How Reliable Will Facebook’s Windy New Iowa Home Be?
If you were looking for the latest indication in the changing ways that large data centers are being designed and powered, yesterday’s announcement from Facebook that it will use 100 percent wind power at its Altoona, Iowa, facility was a pretty good one.
In a corporate blog post yesterday, the social networking giant said the facility will, when completed, draw from an Iowa electrical grid enhanced by a wind farm that it said will add as much as 138 megawatts of new power.
And that sounds good — in theory. But will it be reliable power? Clean and environment-friendly as it seems, wind isn’t as predictable as, say, a steady supply of coal. Some days, indeed some hours, are windier than others. So how to think about this variability factor?
I did a little checking. First off, looking at 52 years worth of average wind speed data through the year 2001 for nearby Des Moines shows that, on an annual basis, the new wind farm can expect winds at any given time of the year of about 11 miles per hour. The area is located in the zone that the U.S. Government’s National Renewable Energy Laboratory rates as “fair” for wind power generally, but that’s better than a large portion of the country where the average wind speed is much lower. (See map.)
Second, the trick to dealing with the simple variability in wind is to build lots of wind farms over a wide area. In practice, there’s an 80 percent chance that a group of turbines in a small area will see their output change up or down by 10 percent within an hour. But it gets less severe when you scale out to five hours: There’s a 40 percent chance that you’ll see a shift of plus or minus 10 percent over five hours.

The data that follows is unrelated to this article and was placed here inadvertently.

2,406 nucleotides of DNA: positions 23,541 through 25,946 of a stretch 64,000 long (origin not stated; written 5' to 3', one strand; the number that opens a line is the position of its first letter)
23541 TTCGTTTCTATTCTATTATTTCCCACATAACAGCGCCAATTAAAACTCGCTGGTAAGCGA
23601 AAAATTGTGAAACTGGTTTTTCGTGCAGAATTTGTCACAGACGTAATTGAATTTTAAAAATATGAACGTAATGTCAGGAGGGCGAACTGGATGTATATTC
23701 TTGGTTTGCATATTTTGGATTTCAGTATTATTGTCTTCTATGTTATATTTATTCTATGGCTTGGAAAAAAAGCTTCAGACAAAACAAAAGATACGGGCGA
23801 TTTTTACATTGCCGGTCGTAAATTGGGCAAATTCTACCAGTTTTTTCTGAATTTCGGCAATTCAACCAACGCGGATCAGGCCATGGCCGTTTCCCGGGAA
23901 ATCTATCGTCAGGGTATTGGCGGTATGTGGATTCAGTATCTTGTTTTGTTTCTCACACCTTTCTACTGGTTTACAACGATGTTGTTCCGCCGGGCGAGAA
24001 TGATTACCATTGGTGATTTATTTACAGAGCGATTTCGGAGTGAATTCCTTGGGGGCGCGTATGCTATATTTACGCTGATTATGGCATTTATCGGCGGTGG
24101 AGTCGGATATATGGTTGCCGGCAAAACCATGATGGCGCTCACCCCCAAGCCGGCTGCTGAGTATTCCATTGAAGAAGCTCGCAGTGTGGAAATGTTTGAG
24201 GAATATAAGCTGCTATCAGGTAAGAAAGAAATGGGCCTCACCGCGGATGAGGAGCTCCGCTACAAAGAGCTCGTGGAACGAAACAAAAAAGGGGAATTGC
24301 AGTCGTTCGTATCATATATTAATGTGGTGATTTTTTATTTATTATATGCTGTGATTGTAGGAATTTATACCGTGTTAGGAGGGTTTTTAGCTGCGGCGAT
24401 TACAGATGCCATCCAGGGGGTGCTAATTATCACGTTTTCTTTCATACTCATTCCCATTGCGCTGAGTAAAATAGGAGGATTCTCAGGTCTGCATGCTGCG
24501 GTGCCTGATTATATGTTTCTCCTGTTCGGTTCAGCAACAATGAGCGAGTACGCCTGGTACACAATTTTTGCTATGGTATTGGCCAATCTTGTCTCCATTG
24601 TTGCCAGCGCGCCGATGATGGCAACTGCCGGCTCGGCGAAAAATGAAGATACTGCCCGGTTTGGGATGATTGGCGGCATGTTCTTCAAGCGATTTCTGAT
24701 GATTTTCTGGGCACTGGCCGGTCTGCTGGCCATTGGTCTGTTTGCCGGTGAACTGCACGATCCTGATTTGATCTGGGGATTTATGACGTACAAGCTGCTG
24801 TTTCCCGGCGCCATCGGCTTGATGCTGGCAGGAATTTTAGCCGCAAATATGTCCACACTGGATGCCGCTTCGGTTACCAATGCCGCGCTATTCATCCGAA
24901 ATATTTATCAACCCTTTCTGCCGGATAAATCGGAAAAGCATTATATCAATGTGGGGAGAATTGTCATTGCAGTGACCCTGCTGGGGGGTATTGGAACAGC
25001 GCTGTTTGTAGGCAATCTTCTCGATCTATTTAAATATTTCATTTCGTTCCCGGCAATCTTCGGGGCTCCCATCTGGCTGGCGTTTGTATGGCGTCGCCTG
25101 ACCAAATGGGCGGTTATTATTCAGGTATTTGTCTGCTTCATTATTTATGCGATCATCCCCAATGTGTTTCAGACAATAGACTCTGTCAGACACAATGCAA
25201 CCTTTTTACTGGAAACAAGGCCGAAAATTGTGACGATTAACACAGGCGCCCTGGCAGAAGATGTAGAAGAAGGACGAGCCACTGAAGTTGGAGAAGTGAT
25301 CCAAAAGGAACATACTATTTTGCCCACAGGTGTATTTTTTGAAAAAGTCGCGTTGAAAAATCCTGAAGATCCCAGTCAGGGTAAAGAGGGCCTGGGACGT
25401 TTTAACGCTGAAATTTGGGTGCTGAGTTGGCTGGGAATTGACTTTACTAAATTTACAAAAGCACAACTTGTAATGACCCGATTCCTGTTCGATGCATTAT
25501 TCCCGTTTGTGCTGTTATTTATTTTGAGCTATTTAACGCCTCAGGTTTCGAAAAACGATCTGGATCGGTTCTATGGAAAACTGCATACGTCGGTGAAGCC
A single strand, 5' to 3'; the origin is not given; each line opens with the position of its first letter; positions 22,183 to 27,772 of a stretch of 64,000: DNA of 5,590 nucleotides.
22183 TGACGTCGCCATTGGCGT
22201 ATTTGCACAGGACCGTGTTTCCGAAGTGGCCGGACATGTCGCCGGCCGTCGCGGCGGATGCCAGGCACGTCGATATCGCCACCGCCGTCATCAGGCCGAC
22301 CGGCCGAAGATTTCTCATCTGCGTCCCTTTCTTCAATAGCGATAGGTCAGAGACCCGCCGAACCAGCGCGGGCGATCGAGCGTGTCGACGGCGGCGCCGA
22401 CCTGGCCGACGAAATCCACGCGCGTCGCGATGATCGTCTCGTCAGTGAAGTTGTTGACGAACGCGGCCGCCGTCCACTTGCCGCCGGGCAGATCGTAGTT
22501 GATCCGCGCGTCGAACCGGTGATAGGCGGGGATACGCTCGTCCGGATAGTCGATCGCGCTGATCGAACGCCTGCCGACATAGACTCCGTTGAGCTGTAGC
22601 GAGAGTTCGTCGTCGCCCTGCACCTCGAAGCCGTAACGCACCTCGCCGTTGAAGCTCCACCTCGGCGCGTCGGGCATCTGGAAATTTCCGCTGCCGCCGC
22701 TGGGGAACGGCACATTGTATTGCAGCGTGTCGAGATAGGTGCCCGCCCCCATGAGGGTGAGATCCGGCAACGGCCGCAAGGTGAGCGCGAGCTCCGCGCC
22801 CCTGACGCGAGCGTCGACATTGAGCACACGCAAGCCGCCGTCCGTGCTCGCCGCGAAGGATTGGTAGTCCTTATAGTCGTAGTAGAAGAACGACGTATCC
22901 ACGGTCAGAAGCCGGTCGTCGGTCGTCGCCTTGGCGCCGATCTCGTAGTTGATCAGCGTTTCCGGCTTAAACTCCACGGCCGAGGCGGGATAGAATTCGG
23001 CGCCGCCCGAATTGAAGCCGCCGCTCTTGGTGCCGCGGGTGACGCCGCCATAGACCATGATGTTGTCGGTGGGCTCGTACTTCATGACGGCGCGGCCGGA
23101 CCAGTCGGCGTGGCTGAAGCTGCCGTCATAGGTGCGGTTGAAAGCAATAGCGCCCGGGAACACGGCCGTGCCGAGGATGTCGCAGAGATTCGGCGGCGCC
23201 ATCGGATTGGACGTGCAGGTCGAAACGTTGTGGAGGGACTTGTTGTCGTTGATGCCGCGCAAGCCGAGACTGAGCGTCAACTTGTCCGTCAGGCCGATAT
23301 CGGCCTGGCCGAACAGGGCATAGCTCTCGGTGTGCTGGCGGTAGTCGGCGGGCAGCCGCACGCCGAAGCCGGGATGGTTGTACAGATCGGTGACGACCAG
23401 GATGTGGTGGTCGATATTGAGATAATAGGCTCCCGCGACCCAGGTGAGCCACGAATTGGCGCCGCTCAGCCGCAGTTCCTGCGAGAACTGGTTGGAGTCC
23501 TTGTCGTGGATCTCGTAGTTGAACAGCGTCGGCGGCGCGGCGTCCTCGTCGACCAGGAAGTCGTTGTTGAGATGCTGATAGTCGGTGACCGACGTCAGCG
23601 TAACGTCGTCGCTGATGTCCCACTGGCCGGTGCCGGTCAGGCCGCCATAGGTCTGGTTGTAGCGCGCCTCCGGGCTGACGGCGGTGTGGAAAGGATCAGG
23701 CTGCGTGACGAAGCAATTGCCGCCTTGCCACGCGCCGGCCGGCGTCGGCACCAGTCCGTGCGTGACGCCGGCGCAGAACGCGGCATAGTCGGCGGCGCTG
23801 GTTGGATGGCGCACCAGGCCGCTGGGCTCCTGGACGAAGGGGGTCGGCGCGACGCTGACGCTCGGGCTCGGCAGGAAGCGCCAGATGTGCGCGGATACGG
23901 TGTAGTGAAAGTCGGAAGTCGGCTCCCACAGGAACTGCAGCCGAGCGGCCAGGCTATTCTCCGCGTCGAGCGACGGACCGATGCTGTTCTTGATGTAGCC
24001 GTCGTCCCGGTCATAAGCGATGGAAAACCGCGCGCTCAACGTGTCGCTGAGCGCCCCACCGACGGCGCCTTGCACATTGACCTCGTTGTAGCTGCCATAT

In order to deal with that variability, you need to distribute your turbines widely. Do that and those wild variations begin to smooth out and don’t swing quite so much. If one turbine is sitting still, another a few miles away may be spinning like a top.
And it turns out that Iowa is one of the better markets in the country to use wind-generated power. The state has a goal of building up 10,000 megawatts of capacity by the year 2020, and will probably exceed that by 2017. According to the Iowa Wind Energy Association, a trade group, the state already has 3,198 turbines in operation at 100 different sites.
And as of 2011, Iowa already led the U.S. in terms of the amount of wind power generated per kilometer: Nearly 30 megawatts, much higher than Illinois (home to the “Windy City” of Chicago), which generated less than 20. Clearly, Iowa has figured this wind power thing out better than most states, which probably has a lot to do with what attracted Facebook to the area in the first place. Microsoft and Google are already fans of the Hawkeye state themselves.